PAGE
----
11. 11. Opportunities Biodiversity offsetting:  Up to £25,000 per km2 per year  Unlikely to be much demand for blanket bog credits  More demand for woodland creation on flood plains? Water quality payments  Combined payments from UU & agri-environment schemes were £3800 per km2 per year for SCaMP
  12. 12. Opportunities Tree planting in upland valleys for carbon and biodiversity (and recreation?) Tree planting in flood plains to reduce flood risk plus carbon storage and biodiversity benefits Potential to build on well established market for woodland carbon with multiple benefits via Woodland Carbon Code
  13. 13. Opportunities Buyers  Water Utilities (i.e. Yorkshire Water & United Utilities)  Corporates interested in climate regulation  Corporates/developers purchasing conservation/biodiversity credits to offset impacts generated elsewhere  (Government via agri-environment schemes)  Members of the public paying for ecosystem service projects via Visitor Payback schemes?
  14. 14. Barriers
  15. 15. Trade-offs Grouse moors  Not viable in long-term without burning/grazing  But grazing/burning not needed on active blanket bog  Focus only on grip blocking for dry heath on deep peat, where low level grazing/burning is sustainable?
  16. 16. Trade-offs Hill farming  1,204 farm businesses supporting >300,000 sheep  LFA farms lose >£5000 p.a. without agric. payments  Might private PES offset CAP budget contraction?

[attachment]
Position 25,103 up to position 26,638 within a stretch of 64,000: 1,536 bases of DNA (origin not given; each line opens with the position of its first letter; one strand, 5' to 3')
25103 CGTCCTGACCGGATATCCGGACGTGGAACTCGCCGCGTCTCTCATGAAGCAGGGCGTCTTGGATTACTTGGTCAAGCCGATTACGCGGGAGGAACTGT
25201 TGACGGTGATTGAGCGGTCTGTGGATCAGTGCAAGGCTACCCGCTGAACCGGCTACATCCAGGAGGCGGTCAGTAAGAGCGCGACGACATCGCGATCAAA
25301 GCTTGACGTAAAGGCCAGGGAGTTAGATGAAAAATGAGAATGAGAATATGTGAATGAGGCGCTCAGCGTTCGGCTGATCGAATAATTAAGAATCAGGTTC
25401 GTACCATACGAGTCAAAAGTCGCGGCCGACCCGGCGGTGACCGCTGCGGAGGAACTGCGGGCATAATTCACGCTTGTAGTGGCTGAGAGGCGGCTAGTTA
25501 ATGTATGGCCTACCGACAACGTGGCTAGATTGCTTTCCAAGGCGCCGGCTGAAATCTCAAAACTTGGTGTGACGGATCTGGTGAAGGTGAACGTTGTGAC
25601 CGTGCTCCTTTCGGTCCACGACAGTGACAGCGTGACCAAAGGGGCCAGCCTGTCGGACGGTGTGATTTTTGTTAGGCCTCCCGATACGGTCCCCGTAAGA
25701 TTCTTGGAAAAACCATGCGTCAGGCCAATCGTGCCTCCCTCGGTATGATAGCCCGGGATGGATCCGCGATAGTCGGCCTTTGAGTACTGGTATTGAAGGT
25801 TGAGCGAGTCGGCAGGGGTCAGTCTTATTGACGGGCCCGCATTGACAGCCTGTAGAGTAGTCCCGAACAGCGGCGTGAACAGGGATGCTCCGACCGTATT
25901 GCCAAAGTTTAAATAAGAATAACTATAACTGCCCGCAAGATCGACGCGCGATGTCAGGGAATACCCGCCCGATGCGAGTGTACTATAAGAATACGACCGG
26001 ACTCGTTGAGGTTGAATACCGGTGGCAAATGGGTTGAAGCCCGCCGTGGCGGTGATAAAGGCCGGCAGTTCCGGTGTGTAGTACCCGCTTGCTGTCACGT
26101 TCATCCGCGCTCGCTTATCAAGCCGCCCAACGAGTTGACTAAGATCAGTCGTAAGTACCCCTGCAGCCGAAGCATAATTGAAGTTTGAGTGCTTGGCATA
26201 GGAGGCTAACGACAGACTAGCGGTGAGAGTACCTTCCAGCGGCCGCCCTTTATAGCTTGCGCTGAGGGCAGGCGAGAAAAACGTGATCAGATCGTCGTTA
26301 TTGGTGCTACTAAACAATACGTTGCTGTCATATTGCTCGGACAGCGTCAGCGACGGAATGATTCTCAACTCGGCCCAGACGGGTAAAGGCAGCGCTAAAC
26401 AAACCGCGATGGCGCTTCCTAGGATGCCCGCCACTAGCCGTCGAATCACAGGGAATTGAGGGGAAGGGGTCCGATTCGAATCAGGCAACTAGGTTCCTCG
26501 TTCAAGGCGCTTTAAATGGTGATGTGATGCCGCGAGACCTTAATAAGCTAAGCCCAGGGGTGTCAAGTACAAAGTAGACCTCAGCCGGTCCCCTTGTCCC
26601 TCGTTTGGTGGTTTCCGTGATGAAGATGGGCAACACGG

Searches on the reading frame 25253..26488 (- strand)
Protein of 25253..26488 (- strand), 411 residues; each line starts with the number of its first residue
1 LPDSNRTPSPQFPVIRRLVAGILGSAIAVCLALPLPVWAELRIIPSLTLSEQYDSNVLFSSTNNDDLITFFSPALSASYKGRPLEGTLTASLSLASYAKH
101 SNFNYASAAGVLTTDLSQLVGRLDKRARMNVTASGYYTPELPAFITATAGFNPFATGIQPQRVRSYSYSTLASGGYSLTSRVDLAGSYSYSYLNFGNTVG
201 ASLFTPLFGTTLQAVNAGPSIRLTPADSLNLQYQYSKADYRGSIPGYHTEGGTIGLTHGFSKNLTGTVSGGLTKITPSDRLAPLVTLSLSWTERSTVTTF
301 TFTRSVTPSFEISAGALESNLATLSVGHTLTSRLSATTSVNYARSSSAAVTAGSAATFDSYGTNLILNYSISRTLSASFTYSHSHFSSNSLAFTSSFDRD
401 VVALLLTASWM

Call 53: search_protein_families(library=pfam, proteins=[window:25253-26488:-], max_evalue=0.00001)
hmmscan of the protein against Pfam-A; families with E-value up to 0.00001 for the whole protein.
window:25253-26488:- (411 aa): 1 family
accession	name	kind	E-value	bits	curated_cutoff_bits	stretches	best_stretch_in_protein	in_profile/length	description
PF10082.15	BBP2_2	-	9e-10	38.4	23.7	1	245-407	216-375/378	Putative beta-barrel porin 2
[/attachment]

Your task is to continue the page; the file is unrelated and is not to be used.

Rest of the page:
17. 17. Trade-offs If burning/grazing ceased for dry heath on deep peats:  Increase likelihood of wildfire  Reduce visibility for walkers & compromise “sense of place”  Eventual conversion to forest would impact designated species Need to maintain sustainable levels of grazing/burning on these already degraded sites
  18. 18. Barriers Complex and fragmented land ownership The need to work across property boundaries to deliver some ecosystem services Transaction costs associated with the above Perceived incompatibility of PES scheme and land owner objectives  Overcome by focusing on areas that still function as blanket bog and allowing low level grazing/burning for dry heath on deep peat?
  19. 19. Scheme options
  20. 20. Bundled scheme 1 Buyer: water utilities Approach: peatland restoration (and tree planting on flood plains) Ecosystem services marketed:  Water quality  Biodiversity  Climate regulation  (Flood risk management)